First Peter 3 invokes language that is contested among scholars. In the below summary, I will discuss this passage in Enoch the Prophet and how Christ’s preaching to imprisoned spirits could be interpreted as a biblical type for baptism. Inspiration for conclusions is based on a lecture from Dr. Heiser.

1 Peter 3:18-20 reads: “For Christ also suffered once for sins, the righteous for the unrighteous, to bring you to God. He was put to death in the body but made alive in the Spirit. After being made alive, he went and made proclamation to the imprisoned spirits—to those who were disobedient long ago when God waited patiently in the days of Noah while the ark was being built.”

Christ Preaches to the Dead?

This passage has been subject to much debate and interpretation over the years. Some scholars believe it refers to Christ preaching to souls in Hades after his death, while others interpret it as a reference to Christ preaching to fallen angels who were imprisoned before the flood.

One way to understand this passage is through an exegetical and hermeneutic analysis of the figure of Enoch. In the Old Testament, they described Enoch as a righteous man who walked with God and was taken up to heaven without experiencing death (Genesis 5:21-24). In the Book of Enoch, which is part of the Apocrypha, they portray Enoch as a prophetic figure who was taken up to heaven and shown visions of the future.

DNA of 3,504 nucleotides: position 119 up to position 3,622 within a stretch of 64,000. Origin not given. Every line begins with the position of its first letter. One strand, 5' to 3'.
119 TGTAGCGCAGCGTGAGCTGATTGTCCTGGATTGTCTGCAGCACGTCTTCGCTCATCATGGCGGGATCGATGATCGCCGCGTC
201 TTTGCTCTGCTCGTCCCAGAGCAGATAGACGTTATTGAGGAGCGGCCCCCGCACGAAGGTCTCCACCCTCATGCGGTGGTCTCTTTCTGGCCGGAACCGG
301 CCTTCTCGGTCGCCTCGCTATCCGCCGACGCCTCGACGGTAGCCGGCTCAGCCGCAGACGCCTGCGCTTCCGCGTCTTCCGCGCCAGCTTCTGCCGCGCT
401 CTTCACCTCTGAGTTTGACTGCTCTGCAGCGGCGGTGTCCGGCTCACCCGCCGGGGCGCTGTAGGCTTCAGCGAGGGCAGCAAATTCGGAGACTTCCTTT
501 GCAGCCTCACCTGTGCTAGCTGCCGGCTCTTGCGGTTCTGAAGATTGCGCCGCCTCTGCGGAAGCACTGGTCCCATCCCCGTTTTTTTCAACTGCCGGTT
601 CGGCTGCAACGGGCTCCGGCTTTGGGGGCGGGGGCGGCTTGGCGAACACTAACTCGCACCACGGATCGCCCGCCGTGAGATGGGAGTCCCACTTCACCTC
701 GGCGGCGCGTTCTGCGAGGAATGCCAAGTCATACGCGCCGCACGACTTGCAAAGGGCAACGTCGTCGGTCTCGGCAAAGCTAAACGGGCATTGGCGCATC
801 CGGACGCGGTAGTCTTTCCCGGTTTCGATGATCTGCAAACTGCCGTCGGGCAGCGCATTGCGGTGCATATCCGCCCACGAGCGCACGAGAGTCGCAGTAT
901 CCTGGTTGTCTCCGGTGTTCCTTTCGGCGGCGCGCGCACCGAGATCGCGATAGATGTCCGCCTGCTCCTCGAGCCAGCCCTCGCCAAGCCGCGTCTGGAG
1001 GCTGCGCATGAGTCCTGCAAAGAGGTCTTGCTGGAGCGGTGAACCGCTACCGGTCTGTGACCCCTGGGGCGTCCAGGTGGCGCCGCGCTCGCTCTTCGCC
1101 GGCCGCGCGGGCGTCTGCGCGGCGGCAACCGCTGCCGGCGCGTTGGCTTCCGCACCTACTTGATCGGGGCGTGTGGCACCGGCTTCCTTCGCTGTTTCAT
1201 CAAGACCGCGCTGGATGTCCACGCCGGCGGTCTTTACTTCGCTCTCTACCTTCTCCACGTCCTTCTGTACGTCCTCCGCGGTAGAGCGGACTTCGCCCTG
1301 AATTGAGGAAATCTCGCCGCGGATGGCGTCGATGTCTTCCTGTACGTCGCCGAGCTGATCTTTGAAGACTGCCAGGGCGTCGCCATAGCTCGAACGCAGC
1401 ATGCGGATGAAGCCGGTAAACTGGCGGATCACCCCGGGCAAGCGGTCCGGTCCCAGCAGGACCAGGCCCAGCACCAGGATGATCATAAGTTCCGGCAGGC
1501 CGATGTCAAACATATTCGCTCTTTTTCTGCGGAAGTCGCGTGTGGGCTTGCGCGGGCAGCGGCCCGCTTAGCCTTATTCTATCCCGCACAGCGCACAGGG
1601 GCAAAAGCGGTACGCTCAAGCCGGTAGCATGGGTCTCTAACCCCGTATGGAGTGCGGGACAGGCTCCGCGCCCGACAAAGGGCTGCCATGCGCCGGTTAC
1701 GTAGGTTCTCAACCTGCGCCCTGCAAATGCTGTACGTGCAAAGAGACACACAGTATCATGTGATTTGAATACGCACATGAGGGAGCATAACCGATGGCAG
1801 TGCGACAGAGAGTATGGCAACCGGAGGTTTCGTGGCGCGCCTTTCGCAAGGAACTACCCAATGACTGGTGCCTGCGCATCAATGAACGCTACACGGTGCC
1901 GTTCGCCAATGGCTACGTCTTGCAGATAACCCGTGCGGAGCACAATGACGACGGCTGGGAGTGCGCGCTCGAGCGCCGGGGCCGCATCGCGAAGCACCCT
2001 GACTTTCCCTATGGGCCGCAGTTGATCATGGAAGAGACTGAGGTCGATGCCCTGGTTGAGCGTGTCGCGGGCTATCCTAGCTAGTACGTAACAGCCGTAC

Fallen Angels

In 1 Peter 3, the reference to the “imprisoned spirits” who were disobedient in the days of Noah could be a reference to the fallen angels who were also mentioned in the Book of Enoch. According to Enoch, these angels had descended to earth and had children with human women, leading to the corruption of humanity. This interpretation would suggest that Christ’s proclamation was to the fallen angels who were imprisoned for their disobedience. The corruption of the earth led to a primary causal factor in the flood as God’s plan became poisoned by the influence of the Nephilim. Can we characterize 1 Peter 3, spiritual warfare for the baptized?

Another possible interpretation is that Christ’s proclamation was to the souls of the dead who had not believed in God during their lifetime. We support this interpretation because the Greek word used for “imprisoned spirits” (pneumata en phylake) can also be translated as “disobedient souls.” This would align with the idea of Christ preaching to souls in Hades, as described in other parts of the New Testament (e.g. 1 Peter 4:6).

Baptism as a typology for spiritual warfare

After the resurrection, Christ preached to the imprisoned souls in the underworld, does this infer that the dead in Christ can achieve salvation? Previous biblical references support salvation only through faith and works in the physical body. We should also consider baptism as spiritual warfare. Once cleansed publically in the baptismal ritual, we announce to all and the spirit world we belong to Christ. We put on our armor and stand with Christ in God’s sight through baptism.

Ultimately, the exact meaning of this passage is still subject to interpretation and debate. However, by considering the figure of Enoch and his prophetic role in the Book of Enoch, we can gain insight into some interpretations of this complex and intriguing passage.